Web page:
June 24, 2007
June 24, 2007
June 27, 2007
12.872.1 - 12.872.12
Incorporating Global Issues into Freshman Engineering Course Abstract
This paper documents the redesign of a freshman engineering concepts course to incorporate various global/intercultural issues that our students will face if they stay in an engineering career. Today’s engineering students graduate in a world that is becoming highly competitive as geographical barriers are being eliminated, and engineering activities are truly global in nature. To remain competitive, students must develop global skills and competencies to be leaders and participants in cross-cultural engineering teams. This extension of students’ skills is very compatible with ABET initiatives. ABET has established requirements for professional skills outcomes that are directly fulfilled by cross-cultural/global studies. However, many of our engineering curricula do not address globalization for all students. John Brown University (JBU) is integrating global issues into all years of a student’s educational experience. This task starts with the redesign of the freshman course.
The original course structure follows the basic philosophy of providing the student a broad knowledge of what engineering is and the various disciplines that can be chosen to meet career desires. One of the key objectives is to provide sufficient information about various engineering disciplines so that a student can make an informed choice of a major. Students are informed regarding the ABET Engineering Criterion 2000 and how it will affect their educational experience. A key element of modifying the course to include global issues was to maintain current objectives, introduce them from a global perspective, and not overload this introductory course for either the student or the professor. This paper will describe the resulting course with assessment and lessons learned for improvement.
To be effective engineers and global citizens, today’s engineering students must understand the global nature of society and the complexities of a world economy. The National Academy of Engineering projects that, because of growing political and economic ties among nations, engineers will discover that their designs have much broader and more significant impacts than they once did. As a result, engineering practice will be driven by attention not only to the familiar topics of intellectual property, project management and cost-benefit constraints, as well as multilingual influences, cultural diversity, moral/religious repercussions, global/international impacts, and national security.1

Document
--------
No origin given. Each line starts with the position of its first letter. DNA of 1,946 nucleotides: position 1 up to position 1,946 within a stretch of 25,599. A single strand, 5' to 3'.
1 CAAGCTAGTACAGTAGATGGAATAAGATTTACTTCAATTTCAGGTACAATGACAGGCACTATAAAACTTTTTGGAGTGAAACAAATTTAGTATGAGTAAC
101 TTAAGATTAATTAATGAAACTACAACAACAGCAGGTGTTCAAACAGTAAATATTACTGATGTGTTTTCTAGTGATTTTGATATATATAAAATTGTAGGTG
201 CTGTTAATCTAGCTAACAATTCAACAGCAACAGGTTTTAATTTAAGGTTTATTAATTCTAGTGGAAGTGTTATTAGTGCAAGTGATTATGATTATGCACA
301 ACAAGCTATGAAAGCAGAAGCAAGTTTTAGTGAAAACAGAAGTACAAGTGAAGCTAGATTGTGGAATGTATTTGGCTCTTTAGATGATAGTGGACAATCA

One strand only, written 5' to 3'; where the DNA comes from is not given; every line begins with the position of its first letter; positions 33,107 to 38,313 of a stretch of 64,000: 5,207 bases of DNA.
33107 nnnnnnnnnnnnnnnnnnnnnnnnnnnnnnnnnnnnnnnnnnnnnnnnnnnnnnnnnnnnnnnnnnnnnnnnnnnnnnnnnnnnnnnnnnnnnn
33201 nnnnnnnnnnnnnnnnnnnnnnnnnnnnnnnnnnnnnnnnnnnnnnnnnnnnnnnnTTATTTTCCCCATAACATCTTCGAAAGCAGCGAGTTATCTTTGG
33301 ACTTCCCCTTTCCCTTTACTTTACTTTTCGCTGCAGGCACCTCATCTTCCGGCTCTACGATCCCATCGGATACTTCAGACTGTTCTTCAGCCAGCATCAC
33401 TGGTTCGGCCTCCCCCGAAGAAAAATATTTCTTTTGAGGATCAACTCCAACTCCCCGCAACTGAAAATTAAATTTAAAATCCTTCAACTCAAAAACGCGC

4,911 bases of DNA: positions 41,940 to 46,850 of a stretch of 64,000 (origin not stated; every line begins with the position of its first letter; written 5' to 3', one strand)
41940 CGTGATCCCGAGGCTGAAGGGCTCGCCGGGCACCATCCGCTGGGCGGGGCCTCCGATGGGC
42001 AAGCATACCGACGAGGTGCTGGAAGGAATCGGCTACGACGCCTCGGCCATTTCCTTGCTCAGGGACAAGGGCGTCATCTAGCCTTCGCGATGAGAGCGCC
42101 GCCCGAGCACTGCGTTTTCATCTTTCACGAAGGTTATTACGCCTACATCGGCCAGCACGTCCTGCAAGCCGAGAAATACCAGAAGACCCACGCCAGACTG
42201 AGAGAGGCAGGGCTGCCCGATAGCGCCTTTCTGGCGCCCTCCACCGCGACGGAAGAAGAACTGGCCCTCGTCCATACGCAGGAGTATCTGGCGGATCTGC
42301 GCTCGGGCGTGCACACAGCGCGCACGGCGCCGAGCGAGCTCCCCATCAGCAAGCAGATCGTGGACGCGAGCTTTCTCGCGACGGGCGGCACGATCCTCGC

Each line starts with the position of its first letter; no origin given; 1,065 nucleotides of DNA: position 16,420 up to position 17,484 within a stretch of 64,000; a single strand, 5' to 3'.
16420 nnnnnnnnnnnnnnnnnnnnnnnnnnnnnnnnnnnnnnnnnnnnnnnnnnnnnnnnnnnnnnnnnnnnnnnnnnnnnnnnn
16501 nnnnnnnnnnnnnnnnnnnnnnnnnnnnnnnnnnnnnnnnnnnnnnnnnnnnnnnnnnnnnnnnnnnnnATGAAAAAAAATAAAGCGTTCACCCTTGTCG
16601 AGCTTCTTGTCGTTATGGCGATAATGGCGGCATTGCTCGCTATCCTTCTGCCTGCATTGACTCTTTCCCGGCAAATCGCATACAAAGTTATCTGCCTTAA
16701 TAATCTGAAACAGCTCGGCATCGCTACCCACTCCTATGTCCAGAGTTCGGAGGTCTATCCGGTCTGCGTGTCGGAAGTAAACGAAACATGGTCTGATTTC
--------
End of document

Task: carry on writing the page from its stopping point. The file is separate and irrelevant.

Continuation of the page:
In 2000, Smerdon noted that, “Perhaps there is no single factor of greater importance in its effect on engineering education than the internationalization of engineering practice.”2 A recurring theme Smerdon recognized is that engineers will continually be adapting and learning as they encounter rapidly changing technologies throughout the world and become cognizant of societal, economic and ethical issues. International design requirements will challenge engineering students to understand other cultures and the ways their designs will affect multiple societies. If these designs are developed with cross-cultural teams, there will be the added challenge of managing various cultural dynamics.
Bland, L. (2007, June), Incorporating Global Issues Into Freshman Engineering Course Paper presented at 2007 Annual Conference & Exposition, Honolulu, Hawaii. 10.18260/1-2--1533
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